Lost in the post-game fracas was the fact that running back Jahvid Best suffered his second concussion since the start of training camp. It's unclear when it happened, but he last touched the ball with 10 minutes, 20 seconds remaining in the game. There is never a good time to play doctor, whether it's about a concussion or another injury. But it's worth reviewing the facts. Best's college career ended in 2009 with a frightening concussion while playing at Cal. He also suffered a concussion in the preseason. That's at least three in the past two calendar years. No NFL player will have a long career if concussions become a chronic and repeated injury. The definition of "chronic and repeated" is subjective, but Best is approaching that point if he hasn't reached it already.
I thought a key exchange occurred just before halftime. The Lions mounted a late drive that pushed the ball to the 49ers' 8-yard line after a 15-yard pass to receiver Nate Burleson with 1:30 remaining in the second quarter. But a chop-block penalty on tight end Brandon Pettigrew negated the play and caused a 30-yard turnaround. Ultimately, place-kicker Jason Hanson was wide right on a 52-yard field goal attempt with 55 seconds remaining. The 49ers took over at their 42-yard line, moved 21 yards, and got a 55-yard field goal from David Akers. Coach Jim Schwartz said afterwards that he had no second thoughts about the Hanson attempt. "It was within Jason's range," he said. "We have a lot of confidence in him making those plays. But that's a six-point turnaround right there." It was also the final margin of victory. Of course, Delanie Walker's six-yard touchdown reception on fourth down was the winning score. Make sure you note what Walker told NFC West colleague Mike Sando. According to Walker, the 49ers were confident in the matchup they would get on that final play.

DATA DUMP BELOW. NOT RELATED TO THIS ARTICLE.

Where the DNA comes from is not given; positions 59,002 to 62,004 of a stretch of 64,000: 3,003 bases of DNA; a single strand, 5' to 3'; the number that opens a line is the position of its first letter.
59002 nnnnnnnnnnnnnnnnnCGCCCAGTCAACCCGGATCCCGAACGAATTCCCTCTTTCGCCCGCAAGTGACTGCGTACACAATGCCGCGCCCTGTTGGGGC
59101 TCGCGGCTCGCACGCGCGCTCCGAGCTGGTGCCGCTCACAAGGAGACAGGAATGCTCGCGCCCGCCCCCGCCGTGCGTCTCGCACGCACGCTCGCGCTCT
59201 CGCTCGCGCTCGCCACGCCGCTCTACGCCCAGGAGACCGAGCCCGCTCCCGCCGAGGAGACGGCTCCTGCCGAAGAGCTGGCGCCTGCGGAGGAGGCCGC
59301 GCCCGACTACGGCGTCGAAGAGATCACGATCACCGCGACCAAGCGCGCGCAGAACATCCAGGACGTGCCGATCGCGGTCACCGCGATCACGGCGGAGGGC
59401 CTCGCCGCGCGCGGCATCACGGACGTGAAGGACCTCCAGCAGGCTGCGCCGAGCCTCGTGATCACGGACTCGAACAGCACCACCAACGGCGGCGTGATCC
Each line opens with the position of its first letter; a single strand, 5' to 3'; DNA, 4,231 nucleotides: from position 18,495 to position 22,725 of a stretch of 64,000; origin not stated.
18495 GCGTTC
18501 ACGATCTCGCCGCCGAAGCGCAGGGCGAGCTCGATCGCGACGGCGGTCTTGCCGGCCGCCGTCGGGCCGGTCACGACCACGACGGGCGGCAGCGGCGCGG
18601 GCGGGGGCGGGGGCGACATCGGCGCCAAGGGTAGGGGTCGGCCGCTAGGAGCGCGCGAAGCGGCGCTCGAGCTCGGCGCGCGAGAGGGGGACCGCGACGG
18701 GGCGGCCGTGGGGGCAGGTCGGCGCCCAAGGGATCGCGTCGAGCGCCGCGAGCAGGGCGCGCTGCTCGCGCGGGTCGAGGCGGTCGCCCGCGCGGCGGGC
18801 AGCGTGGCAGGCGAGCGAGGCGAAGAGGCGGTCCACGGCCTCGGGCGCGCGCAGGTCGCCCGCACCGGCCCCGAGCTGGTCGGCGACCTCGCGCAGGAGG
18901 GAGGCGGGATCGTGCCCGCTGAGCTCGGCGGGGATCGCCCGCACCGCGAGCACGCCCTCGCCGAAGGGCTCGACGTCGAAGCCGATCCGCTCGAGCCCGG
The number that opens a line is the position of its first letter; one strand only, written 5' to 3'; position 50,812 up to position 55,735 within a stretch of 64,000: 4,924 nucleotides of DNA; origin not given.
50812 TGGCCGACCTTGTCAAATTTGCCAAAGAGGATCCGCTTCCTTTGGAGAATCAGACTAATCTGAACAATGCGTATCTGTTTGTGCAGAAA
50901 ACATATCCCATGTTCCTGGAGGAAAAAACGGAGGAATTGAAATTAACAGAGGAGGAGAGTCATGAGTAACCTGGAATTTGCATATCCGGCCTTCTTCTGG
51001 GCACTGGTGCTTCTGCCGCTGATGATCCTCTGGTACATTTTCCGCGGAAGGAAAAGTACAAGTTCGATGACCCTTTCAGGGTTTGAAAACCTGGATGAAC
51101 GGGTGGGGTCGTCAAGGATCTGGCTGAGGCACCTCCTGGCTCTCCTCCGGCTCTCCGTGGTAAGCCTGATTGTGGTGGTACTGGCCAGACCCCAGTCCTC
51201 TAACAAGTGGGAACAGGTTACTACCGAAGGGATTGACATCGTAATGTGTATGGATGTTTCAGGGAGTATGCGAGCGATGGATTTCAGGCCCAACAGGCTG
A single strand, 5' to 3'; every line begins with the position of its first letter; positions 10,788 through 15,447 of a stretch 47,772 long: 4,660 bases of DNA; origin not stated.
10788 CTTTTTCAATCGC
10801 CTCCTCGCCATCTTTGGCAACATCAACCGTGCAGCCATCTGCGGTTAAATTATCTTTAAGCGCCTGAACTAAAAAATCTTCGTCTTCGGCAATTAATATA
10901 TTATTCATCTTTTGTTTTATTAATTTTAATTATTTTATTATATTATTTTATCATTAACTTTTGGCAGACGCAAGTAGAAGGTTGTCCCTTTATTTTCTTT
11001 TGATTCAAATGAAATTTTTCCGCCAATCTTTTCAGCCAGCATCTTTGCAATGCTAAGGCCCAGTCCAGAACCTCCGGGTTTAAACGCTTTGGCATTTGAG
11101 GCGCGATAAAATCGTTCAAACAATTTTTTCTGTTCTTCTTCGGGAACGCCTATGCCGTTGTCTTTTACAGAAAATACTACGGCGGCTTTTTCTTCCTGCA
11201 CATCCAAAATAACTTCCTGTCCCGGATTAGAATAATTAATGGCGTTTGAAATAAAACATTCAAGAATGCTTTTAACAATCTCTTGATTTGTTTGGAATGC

Schwartz's fourth-quarter challenge allowed the Lions to take a 19-15 lead with 13:48 left and it also helped them avoid falling victim to the NFL's infamous "in the process" rule for a second consecutive season. We all know what happened to receiver Calvin Johnson in 2010. So why did referee Mike Carey reverse Sunday's call on Nate Burleson's 5-yard scoring catch? Burleson: "The way it was explained to me, Calvin hit the ground with his knees, so his body was on the ground. I didn't go to the ground, so the two feet I got in prior to basically catching my fall out of bounds doesn’t matter." So in Burleson's case, the "process" ended when he landed in the end zone because he never fell to the ground. I understand it technically but still think the NFL needs to clean up that rule in a big way.
And here's one issue I still don't get:
I'm well aware that I stepped onto a media island by blaming Schwartz more than 49ers coach Jim Harbaugh for the post-game fracas. Some of you noted that a few former NFL coaches, now national broadcasters, said they would have done the same thing Schwartz did based on Harbaugh's behavior. Not all of them would, however. Appearing on NBC, Tony Dungy said "protocol is not for you to retaliate" and added: "Whatever [Harbaugh] said, it didn't merit that." Dungy also said that Schwartz should "be a bigger man" and should have gone into the Lions locker room and told players: "I hope we see these guys again" rather than charge after Harbaugh. At worst, Harbaugh was overexuberant. At best, Schwartz was out of line. There was aggression, but no animosity, in Harbaugh's physical contact. There absolutely was malice in the shoulder bump Schwartz gave Harbaugh, and in what he apparently was trying to do while security held him back a few seconds later. There is no equalizing their actions, at least not to me. Now we await the NFL's verdict.